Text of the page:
Ode to Joyette

Here I am again, returned for a time from that mysterious world where blogging doesn’t occur called Life.

I have a few finished objects to report on, but one step at a time.

20120331-141910.jpg

Most recently off the needles is Joyette and, as it’s name suggests, it was a joy to knit.

I needed a small shawl to fit under my jacket when I stand outside my son’s school waiting for dismissal in the cold, driving rain, and digging through Ravelry, I found this shawlette pattern. Lucky me, I just happened to have the right yarn for the job.

20120331-141803.jpg

Looking rather serious. I must be thinking about the mountains of clothes to be washed, folded and put away.

The only hesitation I had in diving right in was because the pattern calls for a fair amount of crochet work at the end for the bottom edging, and I’m pretty rusty in that craft. However, my desire to start a new project that promised to fill a need was too great to ignore.

I loved this project, specifically the way it quickly grew and how the leaf stitch pattern took shape; it kept me on my toes and made it interesting.

From the depths of my stash, Sajama Alpaca, which I received as part of the gift exchange at the Seattle Knitters Guild Annual Holiday Party a few years back came to mind as perfect for this: two hanks of white and one blue. Luckily Joyette is knit from the bottom up, so I was able to use all of the white, reserving the blue for the crocheted edging along the bottom.  Unfortunately, one skein wasn’t quite enough to complete all of the rows of the bottom edging, so I accomplished only half of the rows.

20120331-142634.jpg

The edging that runs the length of the top of the shawl, was supposed to be a knitted picot bind-off, but I didn’t care for how that looked so I ripped it out, did a regular bind-off and opting instead for the very last row from the crochet edging (what would have been on the bottom of the shawl if I hadn’t run out of blue), slightly modified, for a more subtle finish (see photo below).

20120331-142919.jpg

20120331-142944.jpg

Details
Pattern: Joyette by Debbie Anne & Susan Ann
Yarn: Alpaca by Sajama in colors white and blue
Needles: 3.5 mm (US 4)
Crochet Hook: 3.75 mm (US F)

Hear that cracking sound?

That was the sound of my Western Washington amphibian-like skin cracking in the heat of the southern California sun over the weekend. Ahh, that felt nice….

20110624-051431.jpg

I’m back home today, but I was in LA for an extended weekend for a cousin’s wedding. I felt sorry for the souls I’d left behind back home, drowning in the cool, wet, soggy weather of the Pacific Northwest. Not really.

The newlyweds had a photo booth at the reception for guests to use as a memory book of their big day. Great idea.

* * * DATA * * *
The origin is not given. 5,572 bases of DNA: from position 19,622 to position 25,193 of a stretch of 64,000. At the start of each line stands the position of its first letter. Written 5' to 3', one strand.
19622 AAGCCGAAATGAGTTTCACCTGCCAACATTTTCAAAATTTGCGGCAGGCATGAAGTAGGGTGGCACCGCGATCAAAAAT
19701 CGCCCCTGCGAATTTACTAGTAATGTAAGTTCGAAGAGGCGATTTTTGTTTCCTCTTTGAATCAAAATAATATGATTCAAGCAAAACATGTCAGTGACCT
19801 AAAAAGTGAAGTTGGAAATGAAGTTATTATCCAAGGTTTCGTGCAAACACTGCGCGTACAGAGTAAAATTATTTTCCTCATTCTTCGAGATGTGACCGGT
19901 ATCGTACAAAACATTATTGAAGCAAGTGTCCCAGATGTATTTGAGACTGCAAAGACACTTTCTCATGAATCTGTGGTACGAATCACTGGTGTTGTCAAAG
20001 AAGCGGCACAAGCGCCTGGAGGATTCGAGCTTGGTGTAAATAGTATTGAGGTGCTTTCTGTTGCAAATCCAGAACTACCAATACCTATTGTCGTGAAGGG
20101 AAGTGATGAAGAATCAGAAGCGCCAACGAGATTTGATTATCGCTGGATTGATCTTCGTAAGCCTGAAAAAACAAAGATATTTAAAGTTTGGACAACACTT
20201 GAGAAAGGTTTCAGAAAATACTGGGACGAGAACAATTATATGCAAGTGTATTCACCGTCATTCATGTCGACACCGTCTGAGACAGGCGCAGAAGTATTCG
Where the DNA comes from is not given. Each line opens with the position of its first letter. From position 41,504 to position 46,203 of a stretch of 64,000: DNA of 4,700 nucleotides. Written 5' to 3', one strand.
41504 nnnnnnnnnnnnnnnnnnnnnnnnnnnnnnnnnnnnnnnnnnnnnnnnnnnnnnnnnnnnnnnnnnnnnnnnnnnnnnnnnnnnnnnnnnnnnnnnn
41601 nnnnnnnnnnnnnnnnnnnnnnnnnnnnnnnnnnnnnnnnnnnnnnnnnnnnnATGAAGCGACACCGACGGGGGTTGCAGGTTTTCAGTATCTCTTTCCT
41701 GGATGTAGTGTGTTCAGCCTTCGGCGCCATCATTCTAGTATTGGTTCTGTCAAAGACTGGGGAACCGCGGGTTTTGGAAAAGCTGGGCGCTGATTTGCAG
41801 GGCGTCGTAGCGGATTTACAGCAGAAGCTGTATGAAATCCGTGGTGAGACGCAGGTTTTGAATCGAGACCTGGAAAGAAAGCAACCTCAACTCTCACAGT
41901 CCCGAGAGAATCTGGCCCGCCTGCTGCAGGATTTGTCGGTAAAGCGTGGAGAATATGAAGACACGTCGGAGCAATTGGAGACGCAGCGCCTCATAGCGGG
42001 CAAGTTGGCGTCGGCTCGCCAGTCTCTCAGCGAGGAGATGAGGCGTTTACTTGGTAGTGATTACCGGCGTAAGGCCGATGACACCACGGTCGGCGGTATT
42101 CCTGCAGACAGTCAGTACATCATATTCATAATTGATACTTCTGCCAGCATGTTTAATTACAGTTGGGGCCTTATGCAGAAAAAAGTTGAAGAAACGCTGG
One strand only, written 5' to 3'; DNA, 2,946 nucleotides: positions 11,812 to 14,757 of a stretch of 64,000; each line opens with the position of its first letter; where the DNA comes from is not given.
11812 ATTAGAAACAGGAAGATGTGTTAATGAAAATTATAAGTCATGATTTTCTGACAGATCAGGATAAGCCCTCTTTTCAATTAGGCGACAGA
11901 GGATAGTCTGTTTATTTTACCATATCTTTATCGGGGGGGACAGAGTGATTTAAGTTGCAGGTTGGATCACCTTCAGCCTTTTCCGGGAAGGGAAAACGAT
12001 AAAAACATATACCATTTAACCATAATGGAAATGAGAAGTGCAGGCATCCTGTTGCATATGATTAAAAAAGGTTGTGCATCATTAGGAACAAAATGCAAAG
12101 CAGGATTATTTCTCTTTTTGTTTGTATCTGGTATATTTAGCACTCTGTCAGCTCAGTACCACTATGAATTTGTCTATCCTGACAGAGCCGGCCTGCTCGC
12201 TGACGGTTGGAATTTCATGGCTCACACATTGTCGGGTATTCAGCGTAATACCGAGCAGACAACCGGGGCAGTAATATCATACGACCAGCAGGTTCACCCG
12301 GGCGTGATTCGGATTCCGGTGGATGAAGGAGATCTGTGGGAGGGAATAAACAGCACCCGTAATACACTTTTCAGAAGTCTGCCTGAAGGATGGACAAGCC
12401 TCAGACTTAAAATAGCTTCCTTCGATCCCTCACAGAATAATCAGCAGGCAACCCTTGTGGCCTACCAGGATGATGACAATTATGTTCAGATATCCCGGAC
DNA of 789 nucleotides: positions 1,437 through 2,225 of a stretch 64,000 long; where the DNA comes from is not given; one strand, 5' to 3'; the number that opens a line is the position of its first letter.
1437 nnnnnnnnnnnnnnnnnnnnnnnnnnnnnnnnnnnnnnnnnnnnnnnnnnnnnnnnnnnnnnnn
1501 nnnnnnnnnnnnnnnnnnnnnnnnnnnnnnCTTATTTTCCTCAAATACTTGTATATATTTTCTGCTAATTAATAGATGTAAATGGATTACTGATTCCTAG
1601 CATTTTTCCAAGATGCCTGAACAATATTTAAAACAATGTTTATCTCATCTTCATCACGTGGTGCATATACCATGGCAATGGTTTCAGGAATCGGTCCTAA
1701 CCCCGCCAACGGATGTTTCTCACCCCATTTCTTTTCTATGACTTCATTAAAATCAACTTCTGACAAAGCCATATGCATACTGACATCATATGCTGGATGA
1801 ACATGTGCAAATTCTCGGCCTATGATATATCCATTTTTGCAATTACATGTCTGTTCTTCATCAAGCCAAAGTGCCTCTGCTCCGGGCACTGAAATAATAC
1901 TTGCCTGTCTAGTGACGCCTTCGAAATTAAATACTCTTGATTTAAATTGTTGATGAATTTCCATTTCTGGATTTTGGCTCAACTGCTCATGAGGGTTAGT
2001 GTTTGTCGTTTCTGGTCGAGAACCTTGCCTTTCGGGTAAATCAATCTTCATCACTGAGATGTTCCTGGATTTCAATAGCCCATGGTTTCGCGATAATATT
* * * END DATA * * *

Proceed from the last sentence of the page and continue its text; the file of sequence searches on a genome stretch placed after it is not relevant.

20110626-090818.jpg
My mom was my traveling companion.

We met-up with Fluffbuff Francesca at Le Pain Quotidien in Manhattan Beach, and Ben was there too. I got to drool over Francesca’s latest swatch, done on really tiny needles. I wonder what my mother thinks of my curious life as a knit-blogger?

Of course, while there, I loaded-up on Le Pain’s answer to Nutella to take home.
20110624-051442.jpg

I did almost no knitting the entire trip, save for the continuing, long, drawn-out process of binding-off Bird’s Eye of domesticshorthair lore (I started it 4 years ago), and that was only worked on in flight, coming and going. If it weren’t for my visit with Francesca, I could have said that I did nothing knitting-related; I didn’t visit a yarn store, I didn’t fondle a random skein of yarn, and I didn’t even buy a Japanese knitting book at Sanseido Books during a stop at Mitsuwa in Torrance. However, I did finish Wandering The Moor before I left home.
20110625-093610.jpg
(sorry for the bad, away-from-home photo)

I like it, and I love the un-scalloped edge for being different. When I finished it, I thought I’d messed-up because it was so small, it looked like something for my 6-year old, but once I blocked it, it opened-up and became adult-size.

Details
Pattern: Wandering the Moor Shawl by Celeste Glassel
Yarn: Berroco Ultra Alpaca Fine (just over a skein)
Needles: US 6/4.0 mm

Today I actually had really really good answer for a change when a cashier at the market asked me if I did anything fun over the weekend.
20110627-033102.jpg

Latest Activity

Knitting:  Wandering the Moor shawl

Yarn:  Berroco Ultra Alpaca Fine. Had to unwind the pull-skein I’d made of it and ball it up because it kept getting tangled.

eBay Purchase: I think I got a bigger kick knowing that it came from a small town practically at the northernmost tip of Scotland.

Movie:  Pirates of the Caribbean – On Stranger Tides (3-D).  I actually liked this more than #2 and #3 Pirates movies. My knitting companion was Wandering the Moor. Why is it I always take dark knitting projects to work on in a movie theater?

Internet Find:  London Fruit & Herb Company Green Tea & Blackcurrant.  Love this stuff!  I first bought this tea in Canada and had been meting it out carefully over 4 years until I found it available at Mark T. Wendell Tea Company.

Eating:  Gluten-free pão de queijo (pronounced something like “pow d’ kayju”) from the local Brazilian espresso/soccer-viewing joint.  I’ve been gluten-free for about 3 months now and this cheesy tapioca bread has become my guilty pleasure, and it’s “guilty” because I’m also allergic to dairy, but no where near as much as I am to wheat. Recently discovered I’m also allergic to potatoes, corn and chocolate, but I ignore those allergies for obvious reasons.  I’ll get around to trying to bake my own once I get over my funk.

Happiness: My new bright red Fermob (I think it’s pronounced sort of like, “fayr-moe”) French bistro table and chairs; even on a dark rainy day they bring me joy.

Favorite Sight: Mount Rainier from Interstate 90 floating bridge in Seattle (I wasn’t driving).

Smelling: Lilacs at the kitchen window.

Planning: A quick trip to Los Angeles for a cousin’s June wedding.

Juicy Red Melon